Of prophets and home towns

This is posted as a PSA or didactic point that game design fumbles and bumps its way along, requiring “encounter with the enemy” in order to know what is and isn’t working. Nearly everything you see in the video underwent sandblasting after this discussion, so it’s an exercise in discovery. I hope that makes sense to people who are currently working on their own games, and that however certain or instructive one may seem at the table, the design itself is subject to change based on how it went, often based on intangibles or “negative space” in the interactions.

This is for Dreams of Fire, conceived as a companion game to Circle of Hands.

Someone’s bound to ask, so, “Hey, are you designing another game?” (bonus points for “But what about [insert title here]?” The answer is that designing game B is a great way to let your brain work on designing game A with less stress. … That’s an answer; another valid explanation would simply be that I’m a hopeless head-case.

I should also clarify that, these days, I don’t work with deadlines and announcements (the more so now that I just spent a year doing exactly that). I’m designing a bunch of things “in my backpack,” and whatever gets some progress will get it in due time. It’s true that I’d like to get back to Vigil. This and the early-RuneQuest mod that I’m playing around with are perhaps a way of clearing my head of other superhero games in preparation for doing that.

Now for the point: in the Design Curriculum series, Justin and I talked about the back-and-forth process of character creation (and other creative/set-up prep), meaning switching-up cognitive acts in a specific sequence. Sometimes you pick from a list, sometimes you roll for a value, sometimes you assign points, sometimes you make something up … in s specific series, with each new step considering the entire product of what has gone before.

This is an incredibly important phenomenon which has received way too little attention. After this discussion, I decided the sequence needed changing, and here’s what it looks like now:

  • Roll 3 dice to discover the eligible family background and profession options (there are six; you will have one to three, and you can assign which is which)
  • [from those dice, also] Set base scores
  • Choose Traits for final score values; this also sets ethnicity, which provides the range of names or phonemes associated with names, as well as minor city knowledge
  • If you haven’t nailed down the background and profession, do it now
  • Roll 3 more dice to discover Status (Power + Reputation); also to establish the type of what you cherish (Love, Value, or Hope)
  • Choose the eligible social rank (this is limited by Traits and details of Status; it’s impossible to be eligible for all four)
  • Make up what you cherish

This back-and-forth is quite compelling and maximizes the enthusiasm that arose too late during the session, partly due to my mistake in skipping Status, partly because I didn’t have the right sequence yet. And wouldn’t have had unless I tried out the first version of it.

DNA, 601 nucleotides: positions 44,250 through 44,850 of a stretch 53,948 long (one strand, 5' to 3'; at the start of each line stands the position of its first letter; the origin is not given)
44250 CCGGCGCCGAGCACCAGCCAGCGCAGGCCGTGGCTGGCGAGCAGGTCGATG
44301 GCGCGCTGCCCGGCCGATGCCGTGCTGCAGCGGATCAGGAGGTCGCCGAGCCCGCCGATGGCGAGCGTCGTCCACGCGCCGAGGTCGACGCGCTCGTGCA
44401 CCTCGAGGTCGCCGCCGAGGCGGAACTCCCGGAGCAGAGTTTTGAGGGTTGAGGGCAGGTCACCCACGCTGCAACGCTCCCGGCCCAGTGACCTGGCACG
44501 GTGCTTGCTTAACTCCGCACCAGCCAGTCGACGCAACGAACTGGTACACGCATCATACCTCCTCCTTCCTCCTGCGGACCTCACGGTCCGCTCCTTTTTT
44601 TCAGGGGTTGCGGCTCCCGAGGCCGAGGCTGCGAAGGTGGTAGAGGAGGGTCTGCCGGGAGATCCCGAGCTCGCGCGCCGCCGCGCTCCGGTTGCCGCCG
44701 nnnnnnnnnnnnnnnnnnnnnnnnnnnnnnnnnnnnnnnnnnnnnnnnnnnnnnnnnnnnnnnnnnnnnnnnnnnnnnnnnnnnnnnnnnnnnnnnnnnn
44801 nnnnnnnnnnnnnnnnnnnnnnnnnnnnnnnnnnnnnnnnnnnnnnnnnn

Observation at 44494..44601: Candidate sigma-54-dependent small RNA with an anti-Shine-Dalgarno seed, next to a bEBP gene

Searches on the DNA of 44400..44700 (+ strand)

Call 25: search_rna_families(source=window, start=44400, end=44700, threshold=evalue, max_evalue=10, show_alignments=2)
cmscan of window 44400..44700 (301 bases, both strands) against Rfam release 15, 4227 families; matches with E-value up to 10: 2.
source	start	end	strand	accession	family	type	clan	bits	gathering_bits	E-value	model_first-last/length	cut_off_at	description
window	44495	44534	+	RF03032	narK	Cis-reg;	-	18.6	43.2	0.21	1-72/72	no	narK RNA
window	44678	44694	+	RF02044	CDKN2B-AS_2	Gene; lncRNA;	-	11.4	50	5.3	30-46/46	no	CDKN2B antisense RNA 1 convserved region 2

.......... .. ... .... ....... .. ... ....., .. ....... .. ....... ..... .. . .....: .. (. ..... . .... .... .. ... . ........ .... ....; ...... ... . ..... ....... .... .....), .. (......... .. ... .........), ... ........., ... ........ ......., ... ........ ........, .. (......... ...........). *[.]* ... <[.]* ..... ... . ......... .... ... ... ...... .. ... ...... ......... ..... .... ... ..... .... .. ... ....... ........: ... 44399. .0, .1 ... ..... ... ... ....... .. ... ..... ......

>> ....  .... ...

I’ll make a little video for it later for the comments.

Here’s an idea I developed from some dialogue you’ll see in the video as well: that at least two of the above steps (family background and profession) provide the player with customized maps of the city. So if you grew up as a scholar, you have a different “view” of the city from someone who grew up as a soldier; if you are now a venture merchant, you have a different understanding of the city’s position and resources from an administrator. You therefore have a personalized pair of maps of the city, as a setting resource and as a unique lens for your character.

Also, I now have a pretty good grip on the magic, which I was almost free-associating in the discussion. The same idea applies, regarding heartbreak and social deficits, but it’s much less clunky or threat/punishment than what I semi-articulated there. I pulled up every artifact image from Alpha, Arabian Nights, and Antiquities, and the whole mechanics for it just fell into my brain from there.

And wait ’til you see the rules for the Visions, i.e., the fire-demons, which are now extremely awful and thrilling. They require encounter with actual players too, in order for me to assess and very likely completely rewrite them as I did here with character creation. In the video, Aybars was reasonably curious about what play looks and feels like, especially how the player-characters have anything to do with one another, and I think that is well in place now. I really look forward to seeing whether it runs, including whether it doesn’t so I know what to do.

6 responses to “Of prophets and home towns”

  1. Reaction

    Listening to the video, things which leapt out at me as being hooks for interest are:

    • Normal characters in abnormal times
    • Visions being the impetus for characters to act and see the world differently
    • Visions being sent by ? about ? leading to the need for decision and interaction
    • Growing familiarity with a locale (the holy city) 
    • Growing familiarity with the Visions and whatever that comes to entail
    • My list is similar, focusing

      My list is similar, focusing very hard on "ordinary life" for the characters, so that the weirdness is genuinely disruptive to their obligations and goals. Rather than take hours to front-load a bevy of family and acquaintances for each one, I think I'll borrow a little bit from Shahida, and provide a blank relationship map so they can invent kin and other very close ties as they go along, but with structure so they're not forced to spitball.

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